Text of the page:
Got the summertime blues? Cheer up, small-screen fans, as Moscow television offers you a stellar line-up of very watchable movies this week, including: a classic musical comedy, four evenings of excellent espionage, irresistibly amusing walks through Thaw-era Moscow and Stagnation-era Leningrad and the favorite film of two different Russian leaders.
The week gets off to a rousing start Monday with Volga-Volga (1938), Grigory Aleksandrov’s classic Soviet musical comedy about a boatload of provincial “artistes” heading downriver to a vaudeville-style competition called the Moscow Musical Olympiad. Lyubov Orlova lights up the screen as singer-songwriter Dunya, while Igor Ilinsky does a marvelous turn as her opposite number, the blustering bureaucrat Ivan Ivanovich Byvalov — whose comic pratfalls were said to remind Josef Stalin of his underling (and understudy) Nikita Khrushchev. The Soviet public loved this film, which reportedly superseded “Chapayev” as Stalin’s all-time favorite, and it’s easy to see why: “Volga-Volga” combines entertainment so good and escapism so great that an innocent new-millennium viewer might wonder just how much fun Soviet 1938 actually was. On that score, consider this: the film underwent two de-Stalinization redactions after the dictator’s demise — which might be taken as a very big hint.
Volga-Volga Волга, Волга. Kultura, Monday at 10:20 a.m.
Conspiracy-theory lovers get a big dose this week from STS, which airs the popular Jason Bourne spy thrillers in prime time Monday through Thursday. The first three films feature Matt Damon in the lead as a highly-trained and amazingly resourceful CIA special operative gone rogue. Russian viewers give such high marks to Bourne’s sinister-plot busting — which time and again shows U.S. intelligence as less intelligent than Americans would like — that they’ve even forgiven the series’ producers for assigning the hero a Russian passport under the name Ashchf Lshtshfum (yes, Ащьф Лштшфум). Clear your plans for the week and tune in for all four films — together they’re the perfect warm-up for the just-released Bourne V (“Jason Bourne”), which opens in Moscow September 1.
The Bourne Identity Идентификация Борна (2002). STS, Monday at 9 p.m.
The Bourne Supremacy Превосходство Борна (2004). STS, Tuesday at 9 p.m.
The Bourne Ultimatum Ультиматум Борна (2007). STS, Wednesday at 9 p.m.
The Bourne Legacy Эволюция Борна (2012). STS, Thursday at 9 p.m.
Take Wednesday off for a good book or a walk in the park, then come back Thursday evening rested and ready for a rare double feature — two outstanding Georgy Danelia films in a row on Dom Kino. The buoyant Walking the Streets of Moscow (1963) and the much-loved “sad comedy” hit of 1979 Autumn Marathon.
“Walking” is an episodic, rambling-around-Moscow movie-picaresque about four Russian teens at the height of the Thaw era. Led by a debuting Nikita Mikhalkov, these are kids whose self-evident decency and universal problems-of-youth come across as both believable and amusing — a rare combination indeed for Soviet youth films. The foursome and a fine ensemble of adult supporters weave their way through the city via Gennady Shpalikov’s witty script, convincingly demonstrating en route that the phrase “Soviet lyrical comedy” was by no means an oxymoron. This huge trans-USSR hit also won awards at Cannes, Milan and Prague — and deserved them, as you’ll see.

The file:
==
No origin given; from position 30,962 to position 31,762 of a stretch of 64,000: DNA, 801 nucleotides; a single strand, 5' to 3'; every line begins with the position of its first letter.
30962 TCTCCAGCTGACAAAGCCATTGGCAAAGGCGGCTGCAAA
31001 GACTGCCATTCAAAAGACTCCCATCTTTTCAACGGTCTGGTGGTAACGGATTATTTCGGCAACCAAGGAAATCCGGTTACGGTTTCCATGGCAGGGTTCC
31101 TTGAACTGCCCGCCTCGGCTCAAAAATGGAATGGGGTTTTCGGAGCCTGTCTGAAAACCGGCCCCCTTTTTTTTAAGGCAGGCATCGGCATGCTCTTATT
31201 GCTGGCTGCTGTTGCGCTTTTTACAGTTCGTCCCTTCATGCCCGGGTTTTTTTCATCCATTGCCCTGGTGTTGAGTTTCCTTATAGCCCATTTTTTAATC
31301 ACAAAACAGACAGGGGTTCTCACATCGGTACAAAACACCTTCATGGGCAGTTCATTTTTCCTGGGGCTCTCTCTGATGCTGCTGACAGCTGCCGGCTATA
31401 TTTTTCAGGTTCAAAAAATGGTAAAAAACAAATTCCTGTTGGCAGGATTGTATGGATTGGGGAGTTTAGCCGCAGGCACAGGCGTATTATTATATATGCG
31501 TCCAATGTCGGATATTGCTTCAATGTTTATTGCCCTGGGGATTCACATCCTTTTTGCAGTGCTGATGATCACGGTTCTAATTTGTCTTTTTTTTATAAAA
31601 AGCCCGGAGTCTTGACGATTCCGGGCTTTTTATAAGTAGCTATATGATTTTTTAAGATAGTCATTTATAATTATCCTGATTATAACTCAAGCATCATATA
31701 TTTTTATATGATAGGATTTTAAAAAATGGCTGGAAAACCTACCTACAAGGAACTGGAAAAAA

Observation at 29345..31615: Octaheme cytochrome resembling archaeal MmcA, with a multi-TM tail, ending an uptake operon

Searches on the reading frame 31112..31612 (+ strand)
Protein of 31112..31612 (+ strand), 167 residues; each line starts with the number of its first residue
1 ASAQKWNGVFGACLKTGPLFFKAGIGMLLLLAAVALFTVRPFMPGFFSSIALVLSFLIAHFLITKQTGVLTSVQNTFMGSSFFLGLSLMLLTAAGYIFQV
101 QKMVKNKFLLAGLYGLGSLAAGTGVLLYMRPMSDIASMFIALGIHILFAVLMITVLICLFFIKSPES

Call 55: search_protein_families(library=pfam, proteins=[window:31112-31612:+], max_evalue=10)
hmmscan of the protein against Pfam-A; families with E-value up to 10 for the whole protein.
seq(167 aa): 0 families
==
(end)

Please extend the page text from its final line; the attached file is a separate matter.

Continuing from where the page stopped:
“Marathon,” set in late-Soviet St. Petersburg — then Leningrad — presents lecturer-translator Andrei Buzykin, masterfully played by Oleg Basilashvili. A middle-aged Soviet everyman-intelligent, the ever-agreeable Buzykin embodies the funniest angst that the Stagnation era could write. The screenplay was the work of Aleksandr Volodin and Danelia managed to outmaneuver Mosfilm and Goskino to get it to audiences largely intact. A special mention to Basilashvili’s love-interest co-stars, Marina Neyolova and Natalya Gundareva, as well as to supporters Evgeny Leonov, Norbert Kuchinke and Galina Volchek. It’s been argued the film should have won Hollywood’s Best Foreign Film Oscar in 1980 (which went to the Vladimir Menshov soaper “Moscow Does Not Believe in Tears”). Tune in and judge for yourself.
“Walking the Streets of Moscow” Я шагаю по Москве. Dom Kino, Thursday at 7 p.m.
“Autumn Marathon” Осенний марафон. Dom Kino, Thursday at 8:25 p.m.
Faint hearts might be discouraged upon hearing that both Josef Stalin and Vladimir Putin have claimed “Chapayev” (1934) as their favorite movie. But don’t let that put you off, some impressive cinematic authorities have pointed impressive thumbs upward for “Chapayev.” The film was awarded first prize by a Sergei Eisenstein-chaired jury at the Moscow Film Festival of 1935, then named Best Foreign Film of 1935 by the U.S. National Board of Review, and two years later it won the Grand-Prix in the cinema competition at the 1937 Paris World’s Fair, no less. Directed with socialist flair by Georgy and Sergei Vasilev from Dmitry Furmanov's eponymous novel, this is a consensus-classic war film with an interesting second social dimension. Commander Chapayev (played by Boris Babochkin) and his faithful warrior-underlings Petka and Anka became staples of modern Russian culture — first as film heroes and then as the “heroes” of an endless series of popular jokes inspired by the movie. Tune in and see what all the fuss is about.
Chapayev Чапаев. Doverie, Saturday at 3:55 a.m.
Mark H. Teeter is the editor of Moscow TV Tonite on Facebook